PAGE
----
In 2015 when South African investigative TV programme Carte Blanche revealed that host of rare game animals had been donated to private farm owners in South Africa’s North West Province, public outrage ensued. Not surprisingly, for the gift, that included 50 white rhino, was worth some R183 million and was made under highly questionable circumstances. Now, Parliament’s Environment Portfolio Committee says the transaction was conducted illegally and undermines transformation, and has called for criminal charges to be brought against the officials responsible.
R183 million North West game donation undermines transformation
BY JANINE AVERY | CONSERVATION ACTION TRUST | 7 NOVEMBER 2017
Parliament’s Environment Committee has called for criminal charges against top North West officials following a R183 million donation of rare wildlife species to ‘politically connected’ private farm owners. It said the donation undermined transformation, did not follow conservation principals and was rushed through by those in power.
North West Rural, Environmental and Agricultural Department recently donated high-value game species worth R183,190,830 to persons who are alleged to be politically connected.
According to the committee report, the donation was pushed through by the MEC, Manketse Tlhape, who called for more species to be added to the tally, despite being advised otherwise by her Chief Conservation Officer. She did not advertise for the contract or take transformation issues into account. She even admitted that she had not fully complied with the BEE equity targets for the transaction.
The committee said the transaction was carried out without following any regulations or legislation. According to Ross Purdon, the Democratic Alliance MP on the Portfolio Committee, ‘these illegal donations were not within any policy framework and seriously undermine real transformation. This process flagrantly disregarded good conservation principles and once again questions the viability of Provincial Nature Reserves and the capacity of the personnel entrusted to manage them.’
The donation came after the North West Parks and Tourism Board received an unsolicited request in November 2014 for wildlife donations to the South African Rare Game Breeders Association (SARGBA) of 210 buffalo, 210 sable, 210 roan and 630 nyala.
According to the Committee’s report, Mr Mack Magodielo, Chief Conservation Officer at the time, suggested that only 50 buffalo, 20 sable and 10 nyala be considered for the donation. Despite being advised that the remaining populations in the respective parks and reserves would be rendered unviable, the MEC herself requested a donation of 130 buffalo, 50 sable, 50 white rhino and 15 nyala. In certain cases, provincial parks were even emptied of specific species for the donation, a move which the Committee criticised strongly. “The Committee considers it irrational that the Department recommended emptying some of its parks/reserves of certain species due to poaching threats when they could not ensure the security of those same species in SARGBH facilities. It is unacceptable that the SARGBH Project was being seen as an avenue for the Department to absolve itself of the responsibilities for protecting those species,” states the report.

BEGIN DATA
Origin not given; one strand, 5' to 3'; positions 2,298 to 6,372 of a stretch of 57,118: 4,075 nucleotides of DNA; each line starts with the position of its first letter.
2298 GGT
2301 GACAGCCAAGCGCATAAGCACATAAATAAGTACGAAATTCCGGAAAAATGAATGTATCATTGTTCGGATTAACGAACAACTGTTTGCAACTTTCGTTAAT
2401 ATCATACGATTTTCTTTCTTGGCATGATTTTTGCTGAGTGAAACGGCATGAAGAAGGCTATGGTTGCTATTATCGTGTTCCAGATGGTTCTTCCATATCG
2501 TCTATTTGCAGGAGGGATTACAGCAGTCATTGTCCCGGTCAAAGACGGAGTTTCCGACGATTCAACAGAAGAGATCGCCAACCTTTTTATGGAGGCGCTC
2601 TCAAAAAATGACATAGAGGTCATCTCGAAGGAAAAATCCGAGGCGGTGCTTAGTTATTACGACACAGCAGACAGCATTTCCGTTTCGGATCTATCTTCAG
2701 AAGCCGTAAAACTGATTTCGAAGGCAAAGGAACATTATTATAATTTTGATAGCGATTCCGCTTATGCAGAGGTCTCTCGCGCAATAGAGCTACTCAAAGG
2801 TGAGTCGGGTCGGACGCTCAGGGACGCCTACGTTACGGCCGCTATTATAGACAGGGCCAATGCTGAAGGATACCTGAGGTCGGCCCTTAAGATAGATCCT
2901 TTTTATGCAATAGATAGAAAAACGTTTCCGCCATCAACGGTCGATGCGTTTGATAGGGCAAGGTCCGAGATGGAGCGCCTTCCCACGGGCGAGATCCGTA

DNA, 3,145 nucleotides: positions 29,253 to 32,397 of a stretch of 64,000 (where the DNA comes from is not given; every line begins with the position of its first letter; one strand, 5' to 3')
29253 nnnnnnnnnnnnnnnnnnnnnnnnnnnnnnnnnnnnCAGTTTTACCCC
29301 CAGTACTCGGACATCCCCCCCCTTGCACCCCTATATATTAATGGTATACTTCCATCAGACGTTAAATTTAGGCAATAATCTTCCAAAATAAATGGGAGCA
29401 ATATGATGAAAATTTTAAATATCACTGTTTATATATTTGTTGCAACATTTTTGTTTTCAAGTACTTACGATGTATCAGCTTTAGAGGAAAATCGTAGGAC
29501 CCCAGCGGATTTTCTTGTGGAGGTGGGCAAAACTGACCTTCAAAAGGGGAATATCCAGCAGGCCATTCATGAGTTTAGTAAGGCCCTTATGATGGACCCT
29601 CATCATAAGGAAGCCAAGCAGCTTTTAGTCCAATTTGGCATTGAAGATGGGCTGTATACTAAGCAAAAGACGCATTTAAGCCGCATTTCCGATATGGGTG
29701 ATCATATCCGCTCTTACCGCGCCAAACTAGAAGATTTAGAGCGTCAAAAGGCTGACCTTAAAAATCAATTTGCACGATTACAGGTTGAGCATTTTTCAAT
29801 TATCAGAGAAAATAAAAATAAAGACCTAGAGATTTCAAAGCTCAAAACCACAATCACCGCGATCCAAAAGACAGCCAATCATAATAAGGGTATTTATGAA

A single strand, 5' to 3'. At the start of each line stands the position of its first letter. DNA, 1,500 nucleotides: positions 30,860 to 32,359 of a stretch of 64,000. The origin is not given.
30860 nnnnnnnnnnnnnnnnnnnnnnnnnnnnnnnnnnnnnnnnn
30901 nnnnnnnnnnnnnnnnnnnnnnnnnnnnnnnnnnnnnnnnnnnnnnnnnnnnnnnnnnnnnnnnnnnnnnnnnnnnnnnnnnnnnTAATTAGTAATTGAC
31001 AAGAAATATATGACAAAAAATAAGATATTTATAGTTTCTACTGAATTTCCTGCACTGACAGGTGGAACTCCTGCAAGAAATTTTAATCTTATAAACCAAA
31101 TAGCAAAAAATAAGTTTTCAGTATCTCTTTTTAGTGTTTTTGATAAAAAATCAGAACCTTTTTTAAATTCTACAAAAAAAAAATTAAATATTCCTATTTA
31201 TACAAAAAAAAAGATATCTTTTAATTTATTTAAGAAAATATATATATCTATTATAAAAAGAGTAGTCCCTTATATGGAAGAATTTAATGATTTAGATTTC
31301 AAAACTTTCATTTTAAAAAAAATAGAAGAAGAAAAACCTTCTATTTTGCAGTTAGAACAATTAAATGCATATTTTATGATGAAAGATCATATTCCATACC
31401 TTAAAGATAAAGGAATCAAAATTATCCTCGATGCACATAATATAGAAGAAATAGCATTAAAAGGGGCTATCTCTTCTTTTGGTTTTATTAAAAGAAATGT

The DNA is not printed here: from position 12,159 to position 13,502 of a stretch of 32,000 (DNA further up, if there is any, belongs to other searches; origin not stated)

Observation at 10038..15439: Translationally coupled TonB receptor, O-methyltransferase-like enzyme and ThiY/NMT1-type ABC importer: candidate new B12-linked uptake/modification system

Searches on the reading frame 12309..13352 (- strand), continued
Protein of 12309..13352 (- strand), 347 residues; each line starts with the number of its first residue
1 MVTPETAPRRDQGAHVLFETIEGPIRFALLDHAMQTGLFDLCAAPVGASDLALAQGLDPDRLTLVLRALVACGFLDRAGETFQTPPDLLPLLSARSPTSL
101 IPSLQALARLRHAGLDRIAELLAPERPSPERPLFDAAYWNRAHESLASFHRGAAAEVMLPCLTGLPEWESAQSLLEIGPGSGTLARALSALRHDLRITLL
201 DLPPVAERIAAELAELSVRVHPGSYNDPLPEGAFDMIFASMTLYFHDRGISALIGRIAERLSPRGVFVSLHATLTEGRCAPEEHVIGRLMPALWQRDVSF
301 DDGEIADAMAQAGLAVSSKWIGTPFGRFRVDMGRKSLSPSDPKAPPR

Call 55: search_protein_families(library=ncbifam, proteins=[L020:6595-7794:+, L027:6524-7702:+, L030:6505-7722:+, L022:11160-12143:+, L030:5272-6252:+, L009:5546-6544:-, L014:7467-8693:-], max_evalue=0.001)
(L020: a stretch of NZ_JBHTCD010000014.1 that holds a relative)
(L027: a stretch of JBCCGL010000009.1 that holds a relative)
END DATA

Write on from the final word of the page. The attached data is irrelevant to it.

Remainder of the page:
This approval for the donation also occurred when the animals had already been in SARGBH facilities for nearly a year, leading the Committee to state that, “The Department appeared to be under some form of compulsion from the onset.” In addition the report shows that the transaction was conducted under an old policy which was, according to the Committee, “at best misleading, worst false.” This policy was never formally approved and both the date for the approval of the policy and the authority that sanctioned the approval of the said policy were indeterminate, or non-existent.
In conclusion the Committee found the role the MEC played to be questionable, calling for a reversal of this process and the necessary steps to be taken to further investigate financial irregularities and establish criminal liability.
This article was published with the support of The Conservation Action Trust